Maintenance. If you have an on-premise system, you’ll need to maintain your servers and hardware. This cost varies based on the size of your company and other factors. You don’t need to worry about this cost if your system is hosted in the cloud.
Upgrades. Depending on the system, upgrades can be included in your subscription or at an additional cost. If you have a system with a module-based pricing structure, each additional functionality will cost more money. Other systems may charge an additional fee when moving from one version to another. With Fulcrum, updates are included in the subscription fee, and a customer success manager helps train you on updates as needed.
All of these items above are cost-related. Don’t get too wrapped up in the costs without looking at the benefits.
The benefits of each system will be different. Throughout the ERP evaluation process, identify the most significant benefits by framing your thinking with one simple question:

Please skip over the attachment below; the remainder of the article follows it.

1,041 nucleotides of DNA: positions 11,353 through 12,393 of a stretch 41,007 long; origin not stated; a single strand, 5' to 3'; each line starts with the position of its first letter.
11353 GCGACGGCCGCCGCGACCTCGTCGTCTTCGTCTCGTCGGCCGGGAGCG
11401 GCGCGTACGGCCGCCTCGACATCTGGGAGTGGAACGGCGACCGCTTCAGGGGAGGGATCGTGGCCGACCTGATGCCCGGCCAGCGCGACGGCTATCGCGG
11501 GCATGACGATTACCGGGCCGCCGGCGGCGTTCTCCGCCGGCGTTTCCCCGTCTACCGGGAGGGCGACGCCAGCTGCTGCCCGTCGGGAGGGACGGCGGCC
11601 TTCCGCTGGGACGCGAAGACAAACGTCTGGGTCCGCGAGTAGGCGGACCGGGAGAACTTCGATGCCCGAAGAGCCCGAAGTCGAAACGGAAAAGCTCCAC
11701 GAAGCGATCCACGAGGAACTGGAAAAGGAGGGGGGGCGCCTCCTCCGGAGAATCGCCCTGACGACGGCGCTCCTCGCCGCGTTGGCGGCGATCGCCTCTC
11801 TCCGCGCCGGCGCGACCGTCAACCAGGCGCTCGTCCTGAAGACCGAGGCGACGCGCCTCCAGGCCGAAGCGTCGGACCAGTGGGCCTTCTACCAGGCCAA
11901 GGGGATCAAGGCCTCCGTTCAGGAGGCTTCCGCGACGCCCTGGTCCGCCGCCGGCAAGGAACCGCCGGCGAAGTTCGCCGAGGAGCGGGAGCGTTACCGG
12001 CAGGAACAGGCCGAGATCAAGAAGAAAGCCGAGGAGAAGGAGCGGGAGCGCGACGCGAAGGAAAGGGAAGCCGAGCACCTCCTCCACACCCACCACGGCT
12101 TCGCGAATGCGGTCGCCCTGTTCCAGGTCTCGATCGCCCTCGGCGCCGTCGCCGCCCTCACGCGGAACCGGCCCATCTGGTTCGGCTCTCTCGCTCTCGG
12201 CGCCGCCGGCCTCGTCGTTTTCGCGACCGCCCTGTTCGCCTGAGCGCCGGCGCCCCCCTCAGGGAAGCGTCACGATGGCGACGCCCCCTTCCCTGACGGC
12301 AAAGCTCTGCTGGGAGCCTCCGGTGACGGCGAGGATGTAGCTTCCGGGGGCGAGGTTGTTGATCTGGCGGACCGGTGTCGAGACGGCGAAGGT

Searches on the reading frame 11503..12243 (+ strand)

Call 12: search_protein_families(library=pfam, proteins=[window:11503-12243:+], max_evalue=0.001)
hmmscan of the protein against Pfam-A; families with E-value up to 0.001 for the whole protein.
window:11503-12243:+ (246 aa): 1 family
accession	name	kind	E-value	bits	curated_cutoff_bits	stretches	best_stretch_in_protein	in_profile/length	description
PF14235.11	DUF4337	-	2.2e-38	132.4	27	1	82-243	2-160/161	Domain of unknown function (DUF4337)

What could you stop doing today if you had [insert ERP name here]?
If you approach each conversation with this question in mind, you’ll have a better understanding of the opportunities you’re missing out on today.
Here’s a simple ERP evaluation framework you can use to find the best system for you:
- Identify the ERP options: Make a list of the ERP systems you are considering, including their key features, benefits, and any potential drawbacks.
- Determine the costs: For each ERP system, identify the costs involved, including upfront costs (software licenses, hardware, implementation), ongoing costs (maintenance, upgrades, support), and any indirect costs (such as the time required for training and adapting to the new system).
- Estimate the benefits: Then, estimate the potential benefits in terms of increased efficiency, improved decision-making, better resource utilization, and other factors that can contribute to your organization's growth and profitability. Consider both tangible (cost savings, increased revenue) and intangible (better customer service, improved employee satisfaction) benefits.